Start using Docker

Docker can be an overwhelming technology at the beginning. However we don’t need to use it in every piece of our developments, even less when we are learning it. We can start using slowly.


Use docker for databases in a development environment

I think a good first step to start using it can be like a database for development purpose. If we have installed a Postgres, MySQL or MongoDB service on our development machine, usually, the information we are storing there is for testing and not important at all. In those cases, we can virtualize those services inside a docker instance without fear.

Moreover, we will have several advantages:

  • We can have multiple versions running at the same time without conflicts
  • We can use the production version without depending on your distribution packages
  • We can stop using them with just a command, reducing memory when need it
  • We can learn more things about docker in the process

Dockerizing a Postgres Database

Previous steps

Before going on, remember to uninstall your current database if you have already installed:

# pacman -Rns postgres

And of course, install docker. Pay special attention to the docker group and remember to log out correctly of your current session.

Running Postgres in a Docker container

A simple way to start could be:

$ docker run --restart=unless-stopped --name postgres -p 5432:5432 -d postgres:latest

Let’s explain the command bit by bit:

  • docker the main program
  • run is a subcommand defined in docker. It allows us to run a command in a new container
  • --restart=unless-stopped in case the container died for any reason, this will reboot the docker container. It also works to start the container automatically when computer boots
  • --name postgres a label to identify the container in an easy way, in this case, we called postgres
  • -p 5432:5432 exposes the port of 5432 of the container like 5432 in our real computer. This port is the default postgres port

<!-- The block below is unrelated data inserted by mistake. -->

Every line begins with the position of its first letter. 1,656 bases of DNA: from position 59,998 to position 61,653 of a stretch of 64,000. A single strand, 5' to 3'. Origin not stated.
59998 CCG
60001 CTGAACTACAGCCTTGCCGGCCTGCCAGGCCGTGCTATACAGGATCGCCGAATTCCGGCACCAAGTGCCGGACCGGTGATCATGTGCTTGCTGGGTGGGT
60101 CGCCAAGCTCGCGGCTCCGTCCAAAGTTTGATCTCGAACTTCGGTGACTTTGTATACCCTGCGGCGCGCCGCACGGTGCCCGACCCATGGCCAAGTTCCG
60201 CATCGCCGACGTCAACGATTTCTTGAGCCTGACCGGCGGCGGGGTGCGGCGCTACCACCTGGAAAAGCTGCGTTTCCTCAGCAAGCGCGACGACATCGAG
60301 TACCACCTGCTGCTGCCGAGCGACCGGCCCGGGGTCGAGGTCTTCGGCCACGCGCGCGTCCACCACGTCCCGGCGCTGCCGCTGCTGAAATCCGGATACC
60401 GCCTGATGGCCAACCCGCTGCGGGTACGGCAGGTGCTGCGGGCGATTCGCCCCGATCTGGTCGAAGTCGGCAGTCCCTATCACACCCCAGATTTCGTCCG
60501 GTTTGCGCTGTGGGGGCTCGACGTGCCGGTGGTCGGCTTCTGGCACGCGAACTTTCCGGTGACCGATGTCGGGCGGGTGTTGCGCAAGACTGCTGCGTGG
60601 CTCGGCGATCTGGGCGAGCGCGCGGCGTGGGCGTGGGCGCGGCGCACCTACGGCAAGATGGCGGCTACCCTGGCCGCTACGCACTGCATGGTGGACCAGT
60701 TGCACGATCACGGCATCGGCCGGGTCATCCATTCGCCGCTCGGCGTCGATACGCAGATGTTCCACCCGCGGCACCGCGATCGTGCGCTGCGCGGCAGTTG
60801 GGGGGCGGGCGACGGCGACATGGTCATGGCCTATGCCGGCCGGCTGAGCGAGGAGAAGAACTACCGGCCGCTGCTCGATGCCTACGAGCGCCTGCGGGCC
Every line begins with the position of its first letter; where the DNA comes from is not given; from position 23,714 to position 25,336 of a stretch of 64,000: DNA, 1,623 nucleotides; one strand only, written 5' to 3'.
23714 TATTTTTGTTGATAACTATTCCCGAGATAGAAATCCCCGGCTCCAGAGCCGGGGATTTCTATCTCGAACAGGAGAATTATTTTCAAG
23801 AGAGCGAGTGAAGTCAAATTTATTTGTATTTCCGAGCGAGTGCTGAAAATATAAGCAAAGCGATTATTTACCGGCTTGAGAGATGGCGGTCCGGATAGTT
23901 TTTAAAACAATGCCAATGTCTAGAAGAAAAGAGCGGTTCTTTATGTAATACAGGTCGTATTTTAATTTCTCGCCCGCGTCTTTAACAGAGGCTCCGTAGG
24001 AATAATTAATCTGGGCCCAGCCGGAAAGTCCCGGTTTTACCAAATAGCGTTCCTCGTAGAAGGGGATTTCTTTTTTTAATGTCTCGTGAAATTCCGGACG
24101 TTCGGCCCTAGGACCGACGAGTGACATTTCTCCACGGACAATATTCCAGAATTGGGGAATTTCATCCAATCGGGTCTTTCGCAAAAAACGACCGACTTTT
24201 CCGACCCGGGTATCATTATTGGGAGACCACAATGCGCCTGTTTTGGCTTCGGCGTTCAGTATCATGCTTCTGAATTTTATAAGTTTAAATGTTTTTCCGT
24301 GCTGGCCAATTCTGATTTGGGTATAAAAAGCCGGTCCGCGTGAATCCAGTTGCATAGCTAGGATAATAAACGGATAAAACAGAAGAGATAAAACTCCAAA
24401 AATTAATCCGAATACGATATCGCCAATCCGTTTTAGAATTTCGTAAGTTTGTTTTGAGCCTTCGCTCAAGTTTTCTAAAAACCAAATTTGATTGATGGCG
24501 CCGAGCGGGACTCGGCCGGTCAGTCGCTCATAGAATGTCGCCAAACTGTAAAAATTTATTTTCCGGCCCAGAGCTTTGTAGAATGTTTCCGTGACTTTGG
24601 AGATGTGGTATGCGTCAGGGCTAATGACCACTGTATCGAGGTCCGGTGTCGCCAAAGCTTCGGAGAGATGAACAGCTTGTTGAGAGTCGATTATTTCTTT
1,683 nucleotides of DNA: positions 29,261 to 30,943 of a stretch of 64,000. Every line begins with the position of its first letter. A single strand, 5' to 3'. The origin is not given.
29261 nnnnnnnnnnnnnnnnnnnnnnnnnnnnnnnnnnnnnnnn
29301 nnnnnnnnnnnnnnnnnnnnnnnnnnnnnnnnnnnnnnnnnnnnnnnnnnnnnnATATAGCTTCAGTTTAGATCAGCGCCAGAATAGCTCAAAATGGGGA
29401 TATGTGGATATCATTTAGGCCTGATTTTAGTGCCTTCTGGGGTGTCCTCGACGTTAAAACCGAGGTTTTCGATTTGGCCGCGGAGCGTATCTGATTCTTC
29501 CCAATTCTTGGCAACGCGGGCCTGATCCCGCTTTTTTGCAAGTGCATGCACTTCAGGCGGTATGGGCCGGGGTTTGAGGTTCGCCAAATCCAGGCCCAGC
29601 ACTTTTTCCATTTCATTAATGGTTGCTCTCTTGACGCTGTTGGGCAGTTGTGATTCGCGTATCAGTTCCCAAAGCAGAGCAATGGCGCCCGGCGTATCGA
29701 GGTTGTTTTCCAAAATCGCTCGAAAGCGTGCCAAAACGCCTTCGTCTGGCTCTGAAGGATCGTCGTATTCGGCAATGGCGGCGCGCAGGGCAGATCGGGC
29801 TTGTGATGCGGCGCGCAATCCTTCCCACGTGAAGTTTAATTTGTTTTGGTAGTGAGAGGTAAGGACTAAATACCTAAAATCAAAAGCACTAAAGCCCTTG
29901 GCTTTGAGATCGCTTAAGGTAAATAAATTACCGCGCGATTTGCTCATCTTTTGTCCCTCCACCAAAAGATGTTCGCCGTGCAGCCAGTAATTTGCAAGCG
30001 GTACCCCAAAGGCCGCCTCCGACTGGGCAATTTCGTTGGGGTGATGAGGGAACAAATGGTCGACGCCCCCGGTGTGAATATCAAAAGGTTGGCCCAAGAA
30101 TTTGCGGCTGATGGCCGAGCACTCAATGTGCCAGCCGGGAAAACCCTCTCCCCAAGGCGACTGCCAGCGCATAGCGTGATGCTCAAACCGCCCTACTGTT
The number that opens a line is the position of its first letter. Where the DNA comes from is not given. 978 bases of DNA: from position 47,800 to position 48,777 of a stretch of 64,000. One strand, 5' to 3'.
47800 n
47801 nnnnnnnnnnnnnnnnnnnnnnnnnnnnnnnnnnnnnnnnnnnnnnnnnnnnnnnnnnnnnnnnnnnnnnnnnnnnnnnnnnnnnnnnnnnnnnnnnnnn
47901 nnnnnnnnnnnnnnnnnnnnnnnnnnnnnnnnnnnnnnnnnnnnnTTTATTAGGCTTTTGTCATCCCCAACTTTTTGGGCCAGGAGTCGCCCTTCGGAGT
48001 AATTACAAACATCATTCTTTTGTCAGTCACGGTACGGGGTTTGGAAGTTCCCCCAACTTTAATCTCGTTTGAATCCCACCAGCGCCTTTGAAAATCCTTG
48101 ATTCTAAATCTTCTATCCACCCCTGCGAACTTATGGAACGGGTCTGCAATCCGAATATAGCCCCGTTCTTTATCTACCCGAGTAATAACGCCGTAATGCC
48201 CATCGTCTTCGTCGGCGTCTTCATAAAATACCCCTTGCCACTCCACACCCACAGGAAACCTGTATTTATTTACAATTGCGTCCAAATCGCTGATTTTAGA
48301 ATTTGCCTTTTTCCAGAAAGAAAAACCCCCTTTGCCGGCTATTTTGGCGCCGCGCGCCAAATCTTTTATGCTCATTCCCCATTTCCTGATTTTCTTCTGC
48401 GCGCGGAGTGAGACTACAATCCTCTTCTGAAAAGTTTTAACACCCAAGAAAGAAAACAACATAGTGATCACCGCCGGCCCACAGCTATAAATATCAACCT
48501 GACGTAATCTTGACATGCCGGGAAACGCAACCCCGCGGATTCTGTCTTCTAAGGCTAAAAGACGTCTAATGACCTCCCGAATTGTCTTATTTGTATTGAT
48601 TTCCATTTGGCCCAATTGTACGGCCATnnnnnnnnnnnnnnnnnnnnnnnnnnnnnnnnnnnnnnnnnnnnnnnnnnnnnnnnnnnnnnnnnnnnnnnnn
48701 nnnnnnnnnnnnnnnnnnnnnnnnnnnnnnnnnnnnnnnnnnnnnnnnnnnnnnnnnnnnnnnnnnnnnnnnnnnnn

• -d sends the process to the background
  • postgres:latest is the image we are going to execute. In this case is the official postgres image. It is ready to execute the database automatically. latest is to use the last version available, but we could use other options like 9.6, 9.5 or even more specific 9.5.2.

And now we have an postgres running as docker container. To see the docker currently running we can use:

$ docker ps
CONTAINER ID        IMAGE               COMMAND                  CREATED             STATUS              PORTS                    NAMES
462b1bae2bf8        postgres            "/docker-entrypoint.s"   4 weeks ago         Up 2 days >5432/tcp   postgres

If for any reason we want to stop it:

$ docker stop postgres

And to remove definitely we will use:

$ docker rm postgres

Connecting to the database

You can now connect to the database. The default credentials are:

host: localhost
user: postgres
password: (empty)

You can modify those values. More information in the official postgres image. Remember to change those values in your development projects. In Ruby on Rails would be something like this:

# File config/database.yml
  adapter:  postgresql
  host:     localhost
  encoding: unicode
  database: project_development
  pool:     5
  username: postgres
  template: template0


This is it, this is the very minimum to start with docker. It exists a long way before mastering this awesome technology: docker-compose, production environment, interconnection, etc. However, we can benefit from minute one, just learning the basics.

And do you use docker to virtualize your databases in development?



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